Analyzing breast-cancer tumors with artificial intelligence has the potential to improve healthcare efficiency and outcomes. But physicians should proceed cautiously, because similar technological leaps previously led to higher rates of false-positive tests and over-treatment.

That’s according to a new editorial in JAMA Health Forum co-written by Joann G. Elmore, MD, MPH, a researcher at the UCLA Jonsson Comprehensive Cancer Center, the Rosalinde and Arthur Gilbert Foundation Endowed Chair in Health Care Delivery and professor of medicine at the David Geffen School of Medicine at UCLA.

“Without a more robust approach to the evaluation and implementation of AI, given the unabated adoption of emergent technology in clinical practice, we are failing to learn from our past mistakes in mammography,” the JAMA Health Forum editorial states. The piece was co-written with Christoph I. Lee, MD, MS, MBA, a professor of radiology at the University of Washington School of Medicine.

One of those “past mistakes in mammography,” according to the authors, was adjunct computer-aided detection (CAD) tools, which grew rapidly in popularity in the field of breast cancer screening starting more than two decades ago. CAD was approved by the U.S. FDA in 1998, and by 2016 more than 92% of U.S. imaging facilities were using the technology to interpret mammograms and hunt for tumors. But the evidence showed CAD did not improve mammography accuracy.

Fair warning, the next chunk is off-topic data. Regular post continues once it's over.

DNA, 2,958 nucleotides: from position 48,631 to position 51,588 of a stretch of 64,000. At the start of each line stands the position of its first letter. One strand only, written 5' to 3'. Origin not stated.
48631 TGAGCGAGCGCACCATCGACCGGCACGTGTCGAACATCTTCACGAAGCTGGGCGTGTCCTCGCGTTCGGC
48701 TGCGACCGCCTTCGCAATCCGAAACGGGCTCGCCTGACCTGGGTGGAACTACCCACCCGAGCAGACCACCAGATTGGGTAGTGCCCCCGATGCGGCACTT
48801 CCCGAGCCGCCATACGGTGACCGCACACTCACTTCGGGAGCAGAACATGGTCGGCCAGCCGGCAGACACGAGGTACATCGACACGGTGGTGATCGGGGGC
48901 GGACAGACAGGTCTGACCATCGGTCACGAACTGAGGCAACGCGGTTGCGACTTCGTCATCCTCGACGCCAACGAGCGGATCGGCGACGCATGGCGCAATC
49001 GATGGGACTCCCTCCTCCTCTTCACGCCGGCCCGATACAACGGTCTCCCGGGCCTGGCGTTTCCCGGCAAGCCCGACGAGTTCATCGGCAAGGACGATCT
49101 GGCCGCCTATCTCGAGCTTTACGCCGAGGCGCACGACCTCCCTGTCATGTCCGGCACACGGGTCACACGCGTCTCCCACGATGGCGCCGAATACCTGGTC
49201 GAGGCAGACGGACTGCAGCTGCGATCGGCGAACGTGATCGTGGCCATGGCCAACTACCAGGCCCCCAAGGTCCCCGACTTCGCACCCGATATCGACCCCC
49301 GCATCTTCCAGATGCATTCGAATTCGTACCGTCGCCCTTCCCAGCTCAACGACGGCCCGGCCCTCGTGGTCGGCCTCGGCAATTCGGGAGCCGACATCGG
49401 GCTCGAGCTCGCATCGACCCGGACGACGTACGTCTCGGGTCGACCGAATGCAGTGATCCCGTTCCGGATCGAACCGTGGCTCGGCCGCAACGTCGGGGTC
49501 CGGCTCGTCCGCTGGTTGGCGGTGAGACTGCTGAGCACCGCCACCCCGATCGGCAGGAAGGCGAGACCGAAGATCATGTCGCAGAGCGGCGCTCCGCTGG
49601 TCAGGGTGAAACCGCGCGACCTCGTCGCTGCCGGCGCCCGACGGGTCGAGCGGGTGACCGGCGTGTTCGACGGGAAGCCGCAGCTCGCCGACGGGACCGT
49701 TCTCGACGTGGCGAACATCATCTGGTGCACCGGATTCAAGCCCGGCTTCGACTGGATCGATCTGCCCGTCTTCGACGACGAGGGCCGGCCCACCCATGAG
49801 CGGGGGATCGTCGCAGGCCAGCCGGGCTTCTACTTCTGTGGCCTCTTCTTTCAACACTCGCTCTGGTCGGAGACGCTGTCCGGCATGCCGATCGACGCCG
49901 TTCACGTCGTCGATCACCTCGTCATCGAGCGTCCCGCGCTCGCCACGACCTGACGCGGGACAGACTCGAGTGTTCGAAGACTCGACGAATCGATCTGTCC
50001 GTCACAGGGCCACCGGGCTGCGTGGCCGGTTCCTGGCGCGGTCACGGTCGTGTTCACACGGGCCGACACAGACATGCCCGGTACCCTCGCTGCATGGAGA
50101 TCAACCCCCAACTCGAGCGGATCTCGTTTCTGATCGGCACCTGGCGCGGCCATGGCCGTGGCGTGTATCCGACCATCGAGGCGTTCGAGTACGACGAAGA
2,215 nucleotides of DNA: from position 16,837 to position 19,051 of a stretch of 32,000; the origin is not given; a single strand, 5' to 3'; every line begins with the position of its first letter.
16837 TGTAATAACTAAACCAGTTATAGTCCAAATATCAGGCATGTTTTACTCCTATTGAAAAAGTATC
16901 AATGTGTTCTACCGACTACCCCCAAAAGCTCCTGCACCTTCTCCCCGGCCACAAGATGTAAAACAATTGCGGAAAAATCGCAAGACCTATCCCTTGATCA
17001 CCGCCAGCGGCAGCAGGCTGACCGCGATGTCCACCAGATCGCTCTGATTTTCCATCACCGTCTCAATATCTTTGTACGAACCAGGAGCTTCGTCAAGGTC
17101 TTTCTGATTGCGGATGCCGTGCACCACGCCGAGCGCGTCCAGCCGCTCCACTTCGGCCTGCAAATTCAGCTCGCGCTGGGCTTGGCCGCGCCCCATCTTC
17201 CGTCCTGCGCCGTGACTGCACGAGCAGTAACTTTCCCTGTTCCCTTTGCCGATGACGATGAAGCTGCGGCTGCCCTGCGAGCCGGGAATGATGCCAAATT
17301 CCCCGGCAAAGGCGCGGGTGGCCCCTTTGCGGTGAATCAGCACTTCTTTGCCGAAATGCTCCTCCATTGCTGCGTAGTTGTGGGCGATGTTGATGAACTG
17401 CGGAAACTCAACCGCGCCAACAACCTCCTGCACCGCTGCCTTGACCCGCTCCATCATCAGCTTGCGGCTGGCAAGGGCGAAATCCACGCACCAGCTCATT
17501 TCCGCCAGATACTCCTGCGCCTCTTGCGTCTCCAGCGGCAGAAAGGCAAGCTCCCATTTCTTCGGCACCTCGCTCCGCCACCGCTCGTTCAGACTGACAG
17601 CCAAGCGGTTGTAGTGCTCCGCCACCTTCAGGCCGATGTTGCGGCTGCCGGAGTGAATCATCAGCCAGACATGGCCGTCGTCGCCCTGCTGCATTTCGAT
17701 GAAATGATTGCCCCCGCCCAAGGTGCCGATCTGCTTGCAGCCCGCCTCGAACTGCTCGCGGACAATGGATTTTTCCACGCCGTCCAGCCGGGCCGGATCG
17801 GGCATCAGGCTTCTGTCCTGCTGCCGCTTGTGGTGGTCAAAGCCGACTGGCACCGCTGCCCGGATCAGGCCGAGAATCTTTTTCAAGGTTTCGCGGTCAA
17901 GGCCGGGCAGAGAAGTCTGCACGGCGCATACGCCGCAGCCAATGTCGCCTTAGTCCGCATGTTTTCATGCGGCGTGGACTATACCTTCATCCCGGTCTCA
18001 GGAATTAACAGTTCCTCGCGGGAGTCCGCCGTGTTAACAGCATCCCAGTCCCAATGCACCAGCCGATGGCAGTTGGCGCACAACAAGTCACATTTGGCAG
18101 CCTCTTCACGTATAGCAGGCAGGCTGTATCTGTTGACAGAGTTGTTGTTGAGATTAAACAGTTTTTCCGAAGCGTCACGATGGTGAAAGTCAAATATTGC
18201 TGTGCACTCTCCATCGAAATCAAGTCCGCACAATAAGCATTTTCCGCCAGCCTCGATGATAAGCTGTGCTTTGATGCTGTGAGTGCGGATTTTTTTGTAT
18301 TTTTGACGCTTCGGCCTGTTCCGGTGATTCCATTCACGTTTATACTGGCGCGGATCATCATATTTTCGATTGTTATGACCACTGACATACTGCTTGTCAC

“CAD tools are associated with increased false positive rates, leading to overdiagnosis of ductal carcinoma in situ and unnecessary diagnostic testing,” the authors write. Medicare stopped paying for CAD in 2018, but by then the tools had racked up more than $400 million a year in unnecessary health costs.

“The premature adoption of CAD is a premonitory symptom of the wholehearted embrace of emergent technologies prior to fully understanding their impact on patient outcomes,” Elmore and Lee write.

The doctors suggest several safeguards to put in place to avoid “repeating past mistakes,” including tying Medicare reimbursement to “improved patient outcomes, not just improved technical performance in artificial settings.”